Global Journeys with Jill Dutton

Loreto, Baja California Sur: Culture, history, marine life, small town coastal living, and chocolate clams with Jesus Ordoñez

August 08, 2023 Jill Dutton Season 1 Episode 6
Global Journeys with Jill Dutton
Loreto, Baja California Sur: Culture, history, marine life, small town coastal living, and chocolate clams with Jesus Ordoñez
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In this episode of Global Journeys with Jill Dutton, we dive deep into the vibrant tapestry of Loreto, Baja California Sur’s past and present, unveiling hidden gems, untold legends, and the undeniable allure that has drawn travelers to this coastal paradise for centuries.

Nestled along the pristine coastline of the Gulf of California, Loreto is a destination that seamlessly blends natural beauty, rich history, and authentic Mexican culture. This charming town exudes a laid-back and inviting atmosphere that instantly captivates visitors. 

Loreto boasts a breathtaking backdrop of turquoise waters, stunning beaches, and rugged mountains. The Gulf of California, referred to as the "Aquarium of the World" by Jacques Cousteau, is renowned for its incredible marine diversity. Snorkeling, scuba diving, kayaking, and sport fishing are just a few of the activities that allow travelers to connect with the area's marine wonders.


For the traveler wishing to avoid touristy destinations and instead immerse themselves in local culture, Loreto offers a welcome escape from the hustle and bustle of modern life. 

Today’s guest is Jesus Ordoñez, the general director of Visit Baja California Sur promoting travel to this rich and varied destination comprising the southern half of the Baja Peninsula. An avid traveler and adventurer who loves scuba diving, sports fishing, hiking, road trips, tennis, and golf Jesus enjoys sharing his wealth of knowledge of, and passion for, the history, natural bounty, and vibrant community of Baja California Sur.


RESOURCES

Visit Baja California Sur 

Loreto BCS Tourism

Jill's article about visiting La Purisima: All in the Familia: Finding Authentic Mexican Cuisine, Made with Love in a Desert Oasis – Global Journeys with Jill Dutton

Loreto itinerary: Get Off the Beaten Path for an Authentic Baja California Sur Experience in La Purísima and Loreto — 6-Day Itinerary – Global Journeys with Jill Dutton

More articles about Loreto: Loreto, BCS – Global Journeys with Jill Dutton

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Speaker 1:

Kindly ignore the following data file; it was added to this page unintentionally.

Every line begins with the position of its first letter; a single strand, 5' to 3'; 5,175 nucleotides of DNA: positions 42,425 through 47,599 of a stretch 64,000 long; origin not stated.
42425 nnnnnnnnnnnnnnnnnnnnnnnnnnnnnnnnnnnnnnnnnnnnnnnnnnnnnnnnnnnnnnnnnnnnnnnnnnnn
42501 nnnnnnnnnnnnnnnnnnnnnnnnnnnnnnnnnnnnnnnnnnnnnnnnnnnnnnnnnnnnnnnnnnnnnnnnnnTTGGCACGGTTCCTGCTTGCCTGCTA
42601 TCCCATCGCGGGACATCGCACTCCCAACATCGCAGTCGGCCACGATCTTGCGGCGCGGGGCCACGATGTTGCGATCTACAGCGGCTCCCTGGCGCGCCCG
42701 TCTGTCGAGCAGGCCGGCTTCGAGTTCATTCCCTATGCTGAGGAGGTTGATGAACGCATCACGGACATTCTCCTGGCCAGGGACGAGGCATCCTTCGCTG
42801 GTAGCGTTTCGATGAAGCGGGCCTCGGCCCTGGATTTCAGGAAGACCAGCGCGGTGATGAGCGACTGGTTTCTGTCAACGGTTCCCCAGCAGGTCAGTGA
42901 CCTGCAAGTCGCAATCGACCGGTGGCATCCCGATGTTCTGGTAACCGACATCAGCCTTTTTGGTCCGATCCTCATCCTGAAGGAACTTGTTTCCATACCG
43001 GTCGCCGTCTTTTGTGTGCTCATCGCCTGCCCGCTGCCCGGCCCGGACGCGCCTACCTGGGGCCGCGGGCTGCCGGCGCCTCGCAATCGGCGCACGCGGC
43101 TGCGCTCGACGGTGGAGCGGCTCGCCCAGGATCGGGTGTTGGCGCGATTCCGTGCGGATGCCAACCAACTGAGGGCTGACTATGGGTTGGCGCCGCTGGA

Welcome to Global Journeys with Jill Dutton, the captivating travel podcast that takes you on an extraordinary adventure around the world. I'm your host, jill Dutton, and I am thrilled to be your guide through the mesmerizing tapestry of cultures, landscapes and experiences that await us. Global Journeys with Jill Dutton is more than just a travel podcast. It's an exploration of humanity itself. Through the power of storytelling, we illuminate the lives of the remarkable individuals we encounter along the way, whether it's through the eyes of a fishing guide, a distillery owner, a mixologist, a historian, chef, or even a farmer. Each person we meet adds a rich layer to the narrative of culture and place. In this podcast, we embark on a transformative journey where the focus goes beyond the typical tourist attractions. Instead, we dive deep into the hearts and souls of the places we visit, uncovering the hidden gems and untold stories that make each destination truly unique. Join me as we venture off the beaten path, seeking authenticity, connection and a deeper understanding of the world we inhabit. Together, we'll unravel the tapestry of cultures, one story at a time. Although my writing career began in the late 90s, when I created and launched a wellness publication called Evolving Magazine, since 2015 I've worked as a travel writer on a mission to seek out the locally celebrated foods, liquor trends, outdoor activities and stories of those I meet along the way. My work has been published in Wine Enthusiast, a far woman's world, first for women, insider road trippers, modern farmer chilled magazine and many more digital and print publications. I'm also the creator of Global Plates the people we meet, the food they eat a syndicated column. Creating this podcast is the next step in my journey of sharing the stories of the people I've met along the way. So pack your curiosity, leave your preconceived notions behind and let's embark on Global Journeys with Jill Dutton, where each episode promises to inspire, educate and awaken the wanderlust within us all. In today's episode of Global Journeys with Jill Dutton, we'll dive deep into the vibrant tapestry of Laredo's past and present, unveiling hidden gems, untold legends and the undeniable allure that has drawn travelers to this coastal paradise for centuries. Nestled along the pristine coastline of the Gulf of California, laredo is a destination that seamlessly blends natural beauty, rich history and authentic Mexican culture. This charming town exudes a laid-back and inviting atmosphere that instantly captivates visitors. Laredo boasts a breathtaking backdrop of turquoise waters, stunning beaches and rugged mountains. The Gulf of California, referred to as the Aquarium of the World by Jacques Cousteau is renowned for its incredible marine diversity. Snorkeling, scuba diving, kayaking and sport fishing are just a few of the activities that allow travelers to connect with the area's marine wonders. Culturally, laredo offers a blend of Mexican traditions and local influences. Visitors can immerse themselves in the warm hospitality of the local community, savoring traditional Mexican cuisine and enjoying vibrant festivals that celebrate the town's heritage. Artisans often showcase their handcrafted goods, allowing travelers to take home a piece of Laredo's culture. For the traveler wishing to avoid the touristy destinations and instead immerse themselves in local culture, laredo offers a welcome escape from the hustle and bustle of modern life. I myself have visited Baja California Sur twice. The first time, an invitation to spend three days sport fishing Each day. We spent the day with a delightful captain as our guide, watched marine life and fished for our dinners. After a local restaurant would prepare our days' catch in a myriad of dishes such as ceviche, grilled, fried and more. It was a feast and the experience led to my interest in sport fishing. On my second visit, I flew into Laredo on one of American Airlines' direct flights. Mine was from Dallas, fort Worth. We toured the walkable city by foot, dining in small outdoor cafes, spent a day on a catamaran, discovering the islands in the south part of Laredo Bay, took a day trip to San Javier, then spent an overnight in a cabana in the middle of the desert, where we met a vibrant couple who shared their piece of paradise, set in a desert oasis, with us. For more information about La Parísima, see the link to an article I wrote about this delightful couple we met in the desert, or view the itinerary from the Laredo trip in this episode's notes or at globaljourneyswithjillduttoncom. Today's guest is Jesus Ordonez, the general director of Visit Baja California Sur, promoting travel to this rich and very destination comprising the southern half of the Baja Peninsula. Jesus is responsible for the development and execution of all destination marketing, public relations and team management. Since 2015, he has implemented a strategy focused on establishing destination ambassadors who encourage US and Canadian travelers to explore the many sites, trains and adventures of Baja California Sur. As an avid adventurer who loves scuba diving, sports, fishing, hiking, road trips, tennis and golf, jesus enjoys sharing his wealth of knowledge of, and passion for, the history, natural bounty and vibrant community of Baja California Sur. So, without further ado, please join me in welcoming Jesus to global journeys with Jill Dutton. Jesus, thank you for joining us today and sharing your insights on Laredo. We can't wait to embark on this incredible journey with you.